Saturday, January 2, 2010

N.W.T. Trip – 2005 – Wood Buffalo Nat. Park

Leaving Hay River, we turned onto Highway 5, traveled past the junction of highway 6 which goes to Fort Resolution (left for another time), towards the entrance of Wood Buffalo National Park, approximately 90 km from Hay River.  This is a huge national park…totalling 44,800 Sq. kilometres, about 1/4 of which are in the N.W.T., with the remainder in Northern Alberta.


Just after entering the park, we found a large rest area and signage regarding sinkholes, of which, there are apparently quite a few in this type of topography…


and here is the sinkhole….


back on the road…and you’ll notice it is now gravel, or actually ‘mud’ as it had been raining again…what else do you expect to see in ‘Wood Buffalo’ National Park…but ‘Wood Buffalo’ and boy did we ever see them…not sure how many times we had to slow to a crawl or even stop as they meandered all over the road.  Notice something else in this picture?  Electrical Pylons!  Yep! You would almost think we were back in civilization.


there was a good crop of young calves here as well.  When we were in Fort Smith and went to the visitors center….the attendant said that “if we were lucky” we might see a Buffalo on the road….we informed her that we had been dodging them the whole way!


and those hydro pylons….well every second or third one of them contained a Raven’s nest…..


there was even a sign about them…

Wood Buffalo National Park contains the nesting site of the world’s only migratory population of Whooping Cranes.  The public isn’t allowed any where near where this actually happens….the following signage best explains…




Hopefully, if you click on this closer shot you will be able to read it (although I’ve noticed that the click on to enlarge doesn’t work as well when you use ‘live writer’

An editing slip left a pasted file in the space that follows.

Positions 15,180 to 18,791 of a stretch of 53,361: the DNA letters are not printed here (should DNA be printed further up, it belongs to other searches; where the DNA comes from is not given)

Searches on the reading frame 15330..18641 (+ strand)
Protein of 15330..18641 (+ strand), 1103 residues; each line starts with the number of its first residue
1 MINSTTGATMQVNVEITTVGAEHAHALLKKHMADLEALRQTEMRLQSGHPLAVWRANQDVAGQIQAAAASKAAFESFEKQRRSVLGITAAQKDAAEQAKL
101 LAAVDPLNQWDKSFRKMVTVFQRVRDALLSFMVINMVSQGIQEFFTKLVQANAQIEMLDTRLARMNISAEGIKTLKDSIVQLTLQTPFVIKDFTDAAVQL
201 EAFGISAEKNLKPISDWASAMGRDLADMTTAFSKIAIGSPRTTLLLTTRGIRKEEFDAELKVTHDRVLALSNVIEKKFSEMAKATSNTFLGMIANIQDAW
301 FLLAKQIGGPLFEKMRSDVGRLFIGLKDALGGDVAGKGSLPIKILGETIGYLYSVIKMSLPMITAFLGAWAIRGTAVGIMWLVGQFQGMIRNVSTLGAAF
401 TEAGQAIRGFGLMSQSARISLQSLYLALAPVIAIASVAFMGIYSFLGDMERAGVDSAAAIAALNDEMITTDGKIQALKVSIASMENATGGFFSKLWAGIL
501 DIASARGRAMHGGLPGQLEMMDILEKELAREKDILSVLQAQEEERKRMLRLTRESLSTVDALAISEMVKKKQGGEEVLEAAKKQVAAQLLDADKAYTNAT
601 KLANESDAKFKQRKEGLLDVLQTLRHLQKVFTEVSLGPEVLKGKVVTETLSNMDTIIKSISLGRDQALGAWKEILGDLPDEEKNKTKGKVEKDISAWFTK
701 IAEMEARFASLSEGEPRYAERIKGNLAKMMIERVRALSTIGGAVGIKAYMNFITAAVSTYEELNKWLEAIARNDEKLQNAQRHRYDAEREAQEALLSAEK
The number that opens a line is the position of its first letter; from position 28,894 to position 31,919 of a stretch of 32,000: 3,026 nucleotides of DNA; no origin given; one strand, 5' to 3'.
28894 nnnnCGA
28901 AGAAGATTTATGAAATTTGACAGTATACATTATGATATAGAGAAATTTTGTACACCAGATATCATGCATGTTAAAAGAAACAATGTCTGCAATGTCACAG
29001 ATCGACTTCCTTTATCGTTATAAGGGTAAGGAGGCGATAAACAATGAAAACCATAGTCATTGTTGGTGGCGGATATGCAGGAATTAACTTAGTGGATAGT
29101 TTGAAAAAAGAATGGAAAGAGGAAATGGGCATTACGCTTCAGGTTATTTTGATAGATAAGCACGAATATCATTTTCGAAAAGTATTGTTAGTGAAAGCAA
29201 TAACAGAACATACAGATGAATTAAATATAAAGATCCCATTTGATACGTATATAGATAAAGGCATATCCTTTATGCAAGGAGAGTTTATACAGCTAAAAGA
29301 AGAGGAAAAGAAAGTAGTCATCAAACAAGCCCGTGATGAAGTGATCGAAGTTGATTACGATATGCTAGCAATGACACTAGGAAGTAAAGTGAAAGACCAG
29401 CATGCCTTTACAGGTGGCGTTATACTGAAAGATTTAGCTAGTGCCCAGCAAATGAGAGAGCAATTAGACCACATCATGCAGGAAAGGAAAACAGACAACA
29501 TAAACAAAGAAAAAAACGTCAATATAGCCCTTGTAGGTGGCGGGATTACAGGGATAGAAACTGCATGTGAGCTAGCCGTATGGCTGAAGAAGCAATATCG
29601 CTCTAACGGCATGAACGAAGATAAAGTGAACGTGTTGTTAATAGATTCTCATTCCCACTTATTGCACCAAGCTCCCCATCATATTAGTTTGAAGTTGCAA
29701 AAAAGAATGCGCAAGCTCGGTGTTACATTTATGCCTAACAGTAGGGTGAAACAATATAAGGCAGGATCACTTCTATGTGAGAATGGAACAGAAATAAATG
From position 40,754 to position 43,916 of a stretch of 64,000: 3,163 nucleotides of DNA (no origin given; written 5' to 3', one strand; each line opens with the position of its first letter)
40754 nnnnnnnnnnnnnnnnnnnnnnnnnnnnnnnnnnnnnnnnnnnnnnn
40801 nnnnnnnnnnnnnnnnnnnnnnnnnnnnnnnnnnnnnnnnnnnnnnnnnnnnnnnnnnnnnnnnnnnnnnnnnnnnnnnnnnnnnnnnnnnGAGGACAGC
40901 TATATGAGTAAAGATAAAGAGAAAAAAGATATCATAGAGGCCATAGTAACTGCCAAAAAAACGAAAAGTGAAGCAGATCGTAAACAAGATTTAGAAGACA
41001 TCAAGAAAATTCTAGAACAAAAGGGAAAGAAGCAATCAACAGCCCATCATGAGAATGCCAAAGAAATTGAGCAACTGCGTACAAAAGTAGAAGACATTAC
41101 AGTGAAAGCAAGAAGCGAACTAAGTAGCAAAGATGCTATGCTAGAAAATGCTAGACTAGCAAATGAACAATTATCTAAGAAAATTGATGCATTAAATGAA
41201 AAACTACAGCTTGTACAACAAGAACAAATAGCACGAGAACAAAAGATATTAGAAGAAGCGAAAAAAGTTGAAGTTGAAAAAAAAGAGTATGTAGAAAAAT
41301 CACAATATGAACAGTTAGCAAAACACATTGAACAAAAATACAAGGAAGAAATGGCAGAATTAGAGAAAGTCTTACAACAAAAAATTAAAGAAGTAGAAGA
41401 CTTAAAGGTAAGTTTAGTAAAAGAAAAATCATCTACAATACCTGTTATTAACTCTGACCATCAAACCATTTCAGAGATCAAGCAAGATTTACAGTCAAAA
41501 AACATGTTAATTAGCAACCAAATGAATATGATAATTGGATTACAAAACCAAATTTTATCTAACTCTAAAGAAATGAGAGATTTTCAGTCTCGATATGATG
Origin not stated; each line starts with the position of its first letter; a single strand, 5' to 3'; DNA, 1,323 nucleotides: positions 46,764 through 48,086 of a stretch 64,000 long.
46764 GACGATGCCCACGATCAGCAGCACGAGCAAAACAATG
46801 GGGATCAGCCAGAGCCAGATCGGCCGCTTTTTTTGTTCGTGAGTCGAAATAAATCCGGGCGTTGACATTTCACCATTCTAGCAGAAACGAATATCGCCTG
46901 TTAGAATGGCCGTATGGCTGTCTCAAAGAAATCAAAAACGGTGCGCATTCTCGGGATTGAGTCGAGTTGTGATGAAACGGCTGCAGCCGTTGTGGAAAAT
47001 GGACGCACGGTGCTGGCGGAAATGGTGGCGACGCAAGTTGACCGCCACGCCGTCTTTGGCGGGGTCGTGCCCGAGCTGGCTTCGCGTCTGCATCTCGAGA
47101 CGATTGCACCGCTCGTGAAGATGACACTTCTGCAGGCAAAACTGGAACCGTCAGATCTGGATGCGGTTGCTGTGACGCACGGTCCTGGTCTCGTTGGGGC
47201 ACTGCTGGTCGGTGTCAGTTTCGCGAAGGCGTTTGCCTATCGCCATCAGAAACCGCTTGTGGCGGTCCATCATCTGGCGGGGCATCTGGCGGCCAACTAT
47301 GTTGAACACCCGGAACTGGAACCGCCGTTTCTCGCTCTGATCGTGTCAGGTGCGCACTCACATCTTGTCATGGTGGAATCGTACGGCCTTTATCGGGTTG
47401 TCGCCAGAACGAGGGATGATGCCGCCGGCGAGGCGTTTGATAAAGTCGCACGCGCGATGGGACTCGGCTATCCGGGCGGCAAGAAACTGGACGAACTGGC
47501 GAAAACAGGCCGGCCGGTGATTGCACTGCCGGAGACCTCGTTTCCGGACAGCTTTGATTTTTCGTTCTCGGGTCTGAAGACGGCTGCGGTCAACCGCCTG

I know I took photos of the general wetlands habitat that was at this location….but they weren’t on the two CD’s and I can’t find them in my computer….I guess if I dug back far enough I could find them…suffice it to say that it was a wetland area, typical of the same sort of habitat used by the Whooping Cranes.

As it was raining at the time, we didn’t take the turn off to the Salt Plains but headed directly to the town of Fort Smith….as it turned out, a good choice as I definitely would not recommend towing anything on the access road to the Salt Plains!


The big attraction, at least for birders, at Fort Smith are the American White Pelicans that nest, by the hundreds, on the Slave River. 

Before searching for Pelicans we headed to Queen Elizabeth Park Campground….a  campground, close to what proved to be a very nice little town and that over looked the Slave River.

2gSlave River

Here is the view of the Slave River from the campground….they are hard to see but those are the ‘Rapid’s of the Drowned’ out there…a charming name!


here is a look at the campground…


and there are Pelicans…all those white things are Pelicans…


Pelicans close by…


Pelican’s swimming upstream…


and Pelican’s feeding.  We’ve seen Pelican’s on lakes all over Alberta, we’ve seen them in Saskatchewan and Manitoba and there are even breeding colonies on lakes in the Chilcotin area of British Columbia….Fort Smith is the only location where they are known to breed on a river…and it is a very large, very turbulent river.

I might add that the whole time we were hiking through, not very well marked trails, finding the Pelicans, it continued to rain….so we’ll leave off for now as we’ll be spending another day at Fort Smith….

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